Collectible Blowtorches and Soldering Tools
Blowtorches and soldering tools have been used in metalwork for applying heat to metal, or for joining two pieces of metal to one another hundreds of years. These tools have undergone numerous design changes due to advancements in materials, production, and technology, but an antique blowtorch provides great insight into the history of metalworking. These antique tools are a great collector's item, and collecting these vintage items will provide you with a unique display.How do gasoline blowtorches work?
The blowtorch was first used in the early 1800s and was designed using the already existing gasoline lamp. Many of the antique fuel lamps were composed of brass, and the blowtorch was created by placing a sealed container over the flame in the lamp. Because the space was closed off, pressure built up inside the lamp from the burning gasoline. Later models utilized a hand pump to pressurize the air inside the torch and move the fuel through the piping. The pressure was able to be released through a valve, which was directed through the flame. This pressure forced the ignited fuel to spray out of the blowtorch, producing a controlled and concentrated flame.How do you clean and care for antique brass torches?
- Antique Brass: Brass is exposed to dirt and oxidation over time, and removing it is important to maintaining the look of the torch. Soaking the torch in undiluted household ammonia or vinegar for an hour will help to eliminate the harsh effects of oxidation and remove any dirt that may be present on the torch.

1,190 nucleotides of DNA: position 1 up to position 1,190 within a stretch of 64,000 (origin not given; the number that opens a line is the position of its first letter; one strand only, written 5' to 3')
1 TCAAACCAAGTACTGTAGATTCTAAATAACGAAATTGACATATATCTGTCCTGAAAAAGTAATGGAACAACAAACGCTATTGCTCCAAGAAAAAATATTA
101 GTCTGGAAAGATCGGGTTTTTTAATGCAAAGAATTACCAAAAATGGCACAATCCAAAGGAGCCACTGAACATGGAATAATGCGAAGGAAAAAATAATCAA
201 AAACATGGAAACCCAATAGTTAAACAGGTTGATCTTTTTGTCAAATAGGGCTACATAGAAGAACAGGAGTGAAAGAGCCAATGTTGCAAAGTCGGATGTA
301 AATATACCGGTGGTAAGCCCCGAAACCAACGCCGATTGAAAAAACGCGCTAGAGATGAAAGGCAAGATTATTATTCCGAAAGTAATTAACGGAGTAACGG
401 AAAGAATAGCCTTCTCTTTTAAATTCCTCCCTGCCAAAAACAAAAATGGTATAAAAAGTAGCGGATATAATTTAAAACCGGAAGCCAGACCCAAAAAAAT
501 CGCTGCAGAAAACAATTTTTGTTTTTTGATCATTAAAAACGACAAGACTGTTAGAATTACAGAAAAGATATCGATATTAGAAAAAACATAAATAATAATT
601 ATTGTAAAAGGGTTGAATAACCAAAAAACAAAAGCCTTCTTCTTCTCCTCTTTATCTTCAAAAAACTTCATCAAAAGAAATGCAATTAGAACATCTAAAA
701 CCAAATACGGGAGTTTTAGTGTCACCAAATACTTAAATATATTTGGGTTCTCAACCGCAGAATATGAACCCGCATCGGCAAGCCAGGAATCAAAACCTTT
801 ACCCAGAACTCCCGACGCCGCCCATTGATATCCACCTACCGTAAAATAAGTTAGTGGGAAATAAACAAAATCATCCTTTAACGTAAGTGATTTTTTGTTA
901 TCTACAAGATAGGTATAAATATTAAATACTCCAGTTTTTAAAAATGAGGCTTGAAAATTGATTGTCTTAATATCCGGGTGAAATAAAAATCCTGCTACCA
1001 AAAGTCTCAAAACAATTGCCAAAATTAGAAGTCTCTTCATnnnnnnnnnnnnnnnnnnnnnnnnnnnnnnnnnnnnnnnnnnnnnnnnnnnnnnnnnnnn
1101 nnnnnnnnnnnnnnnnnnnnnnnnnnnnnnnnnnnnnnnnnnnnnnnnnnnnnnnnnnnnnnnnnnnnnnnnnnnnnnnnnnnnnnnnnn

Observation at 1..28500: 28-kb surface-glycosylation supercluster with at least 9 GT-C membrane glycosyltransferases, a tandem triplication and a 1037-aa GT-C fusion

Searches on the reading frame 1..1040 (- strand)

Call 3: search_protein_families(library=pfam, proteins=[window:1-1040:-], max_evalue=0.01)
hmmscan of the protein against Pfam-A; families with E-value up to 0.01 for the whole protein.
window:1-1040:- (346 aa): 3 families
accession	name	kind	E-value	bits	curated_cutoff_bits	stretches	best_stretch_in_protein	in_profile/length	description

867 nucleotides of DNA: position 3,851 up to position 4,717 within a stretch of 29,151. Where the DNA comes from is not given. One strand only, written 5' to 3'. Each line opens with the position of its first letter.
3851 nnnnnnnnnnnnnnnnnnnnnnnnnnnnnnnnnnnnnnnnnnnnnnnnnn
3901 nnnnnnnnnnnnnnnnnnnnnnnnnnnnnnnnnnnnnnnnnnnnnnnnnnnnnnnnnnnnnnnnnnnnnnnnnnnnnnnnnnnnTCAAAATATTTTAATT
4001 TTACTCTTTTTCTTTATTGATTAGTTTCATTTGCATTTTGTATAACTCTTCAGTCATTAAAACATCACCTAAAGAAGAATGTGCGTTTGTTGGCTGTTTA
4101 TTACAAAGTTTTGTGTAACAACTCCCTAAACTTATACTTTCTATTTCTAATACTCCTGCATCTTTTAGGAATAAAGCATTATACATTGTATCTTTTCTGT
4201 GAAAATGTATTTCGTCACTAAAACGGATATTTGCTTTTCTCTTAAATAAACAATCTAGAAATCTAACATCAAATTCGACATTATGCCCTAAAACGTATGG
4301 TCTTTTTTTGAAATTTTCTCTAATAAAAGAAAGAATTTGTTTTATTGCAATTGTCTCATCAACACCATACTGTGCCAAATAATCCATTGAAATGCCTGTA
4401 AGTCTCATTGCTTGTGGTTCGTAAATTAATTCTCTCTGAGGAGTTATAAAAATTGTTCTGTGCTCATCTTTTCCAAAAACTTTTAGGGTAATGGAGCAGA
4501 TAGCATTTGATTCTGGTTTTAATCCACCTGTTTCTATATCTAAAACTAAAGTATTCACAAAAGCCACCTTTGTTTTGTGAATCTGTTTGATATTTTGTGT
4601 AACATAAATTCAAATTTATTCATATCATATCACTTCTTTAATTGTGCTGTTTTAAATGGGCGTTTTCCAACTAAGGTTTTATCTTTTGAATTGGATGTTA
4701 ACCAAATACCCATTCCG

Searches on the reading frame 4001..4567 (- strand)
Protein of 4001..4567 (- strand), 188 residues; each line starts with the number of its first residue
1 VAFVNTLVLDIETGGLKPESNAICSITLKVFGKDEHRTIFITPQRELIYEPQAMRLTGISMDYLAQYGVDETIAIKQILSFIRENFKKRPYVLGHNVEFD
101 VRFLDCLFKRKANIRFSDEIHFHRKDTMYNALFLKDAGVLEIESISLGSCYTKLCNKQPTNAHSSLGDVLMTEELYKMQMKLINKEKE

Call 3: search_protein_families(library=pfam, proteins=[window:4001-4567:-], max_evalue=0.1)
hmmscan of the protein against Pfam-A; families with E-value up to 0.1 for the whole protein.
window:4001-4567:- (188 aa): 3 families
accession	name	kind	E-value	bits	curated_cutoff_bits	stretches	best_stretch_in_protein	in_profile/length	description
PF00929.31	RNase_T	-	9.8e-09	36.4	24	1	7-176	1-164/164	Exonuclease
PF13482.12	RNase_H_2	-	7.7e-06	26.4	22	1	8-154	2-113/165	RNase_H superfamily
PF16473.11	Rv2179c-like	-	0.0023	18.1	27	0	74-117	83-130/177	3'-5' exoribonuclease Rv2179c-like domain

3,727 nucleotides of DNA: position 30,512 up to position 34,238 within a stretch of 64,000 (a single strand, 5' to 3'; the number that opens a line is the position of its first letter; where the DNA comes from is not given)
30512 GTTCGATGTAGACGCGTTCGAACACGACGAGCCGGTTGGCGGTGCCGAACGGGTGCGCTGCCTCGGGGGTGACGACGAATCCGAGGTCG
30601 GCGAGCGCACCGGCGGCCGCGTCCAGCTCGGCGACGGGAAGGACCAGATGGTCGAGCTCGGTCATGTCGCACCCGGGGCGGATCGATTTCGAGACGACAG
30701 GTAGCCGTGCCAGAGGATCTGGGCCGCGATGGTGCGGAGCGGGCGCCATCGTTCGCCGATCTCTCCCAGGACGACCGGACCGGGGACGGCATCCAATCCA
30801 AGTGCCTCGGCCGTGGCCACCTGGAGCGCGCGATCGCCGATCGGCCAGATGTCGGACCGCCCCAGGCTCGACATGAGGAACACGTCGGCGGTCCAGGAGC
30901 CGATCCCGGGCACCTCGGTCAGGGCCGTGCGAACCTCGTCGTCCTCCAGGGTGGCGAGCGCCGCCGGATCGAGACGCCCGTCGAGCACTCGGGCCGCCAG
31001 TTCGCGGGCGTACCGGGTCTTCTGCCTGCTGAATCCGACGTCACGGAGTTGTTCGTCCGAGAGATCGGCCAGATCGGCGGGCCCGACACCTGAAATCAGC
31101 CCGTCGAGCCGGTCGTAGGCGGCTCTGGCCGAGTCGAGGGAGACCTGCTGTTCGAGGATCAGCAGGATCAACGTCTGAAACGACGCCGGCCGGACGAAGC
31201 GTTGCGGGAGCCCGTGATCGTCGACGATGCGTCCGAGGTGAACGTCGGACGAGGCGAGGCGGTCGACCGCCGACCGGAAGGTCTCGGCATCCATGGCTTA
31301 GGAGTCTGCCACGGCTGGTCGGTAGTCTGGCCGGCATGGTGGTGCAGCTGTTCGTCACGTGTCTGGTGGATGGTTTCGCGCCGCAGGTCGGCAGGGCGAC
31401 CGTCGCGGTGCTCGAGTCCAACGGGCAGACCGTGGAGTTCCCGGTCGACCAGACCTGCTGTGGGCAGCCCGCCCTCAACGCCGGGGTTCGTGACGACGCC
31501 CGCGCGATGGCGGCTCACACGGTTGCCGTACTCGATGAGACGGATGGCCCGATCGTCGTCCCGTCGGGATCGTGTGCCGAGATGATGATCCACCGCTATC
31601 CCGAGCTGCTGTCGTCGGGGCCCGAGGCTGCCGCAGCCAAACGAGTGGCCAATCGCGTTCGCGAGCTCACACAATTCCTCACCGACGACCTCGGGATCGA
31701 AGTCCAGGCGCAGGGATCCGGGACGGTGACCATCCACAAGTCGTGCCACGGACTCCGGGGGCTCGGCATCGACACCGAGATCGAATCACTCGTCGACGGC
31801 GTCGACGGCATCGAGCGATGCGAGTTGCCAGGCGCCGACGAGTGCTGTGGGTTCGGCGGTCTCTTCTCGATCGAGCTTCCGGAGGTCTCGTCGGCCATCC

- Removing Lacquer: Some gasoline blowtorches may have been lacquered, which commonly shows a very shiny yellow color. Lacquer can harm the brass, and it can be removed by pouring hot water over the torch and peeling off the lacquer while it is hot.
- Maintenance: Cleaning a torch too often can cause damage to the copper topcoat, which causes a green color. Keeping the collectible item clean is important, and a light coating of wax can be applied to keep oxygen from penetrating the material.
- 1850s: American inventors implemented safety valves and an adjustment handle to the brass blowtorch, which increased safety and burner regulation.
- 1860s: A mechanical pump was introduced into the tools, and blowtorch models decreased in size, allowing for single-handed use. The pump allowed for increased efficiency and effectiveness during use.
- 1880s: A bell-shaped design was implemented, and this shape would be maintained for many decades of brass gasoline blowtorches.
- 1800s: These antique tools utilized a handle with a large copper tip on the end that needed to be heated directly by a fire. These tools would cool down quickly, so many of them were used simultaneously.
- Early 1900s: When electricity became available, it was implemented into these tools, which allowed soldering irons to plug in and provide constant heat during work, although the tips remained large.
- 1940s: Smaller copper tips were incorporated on these tools, and heat controls were also included to allow for higher working efficiency and effectiveness.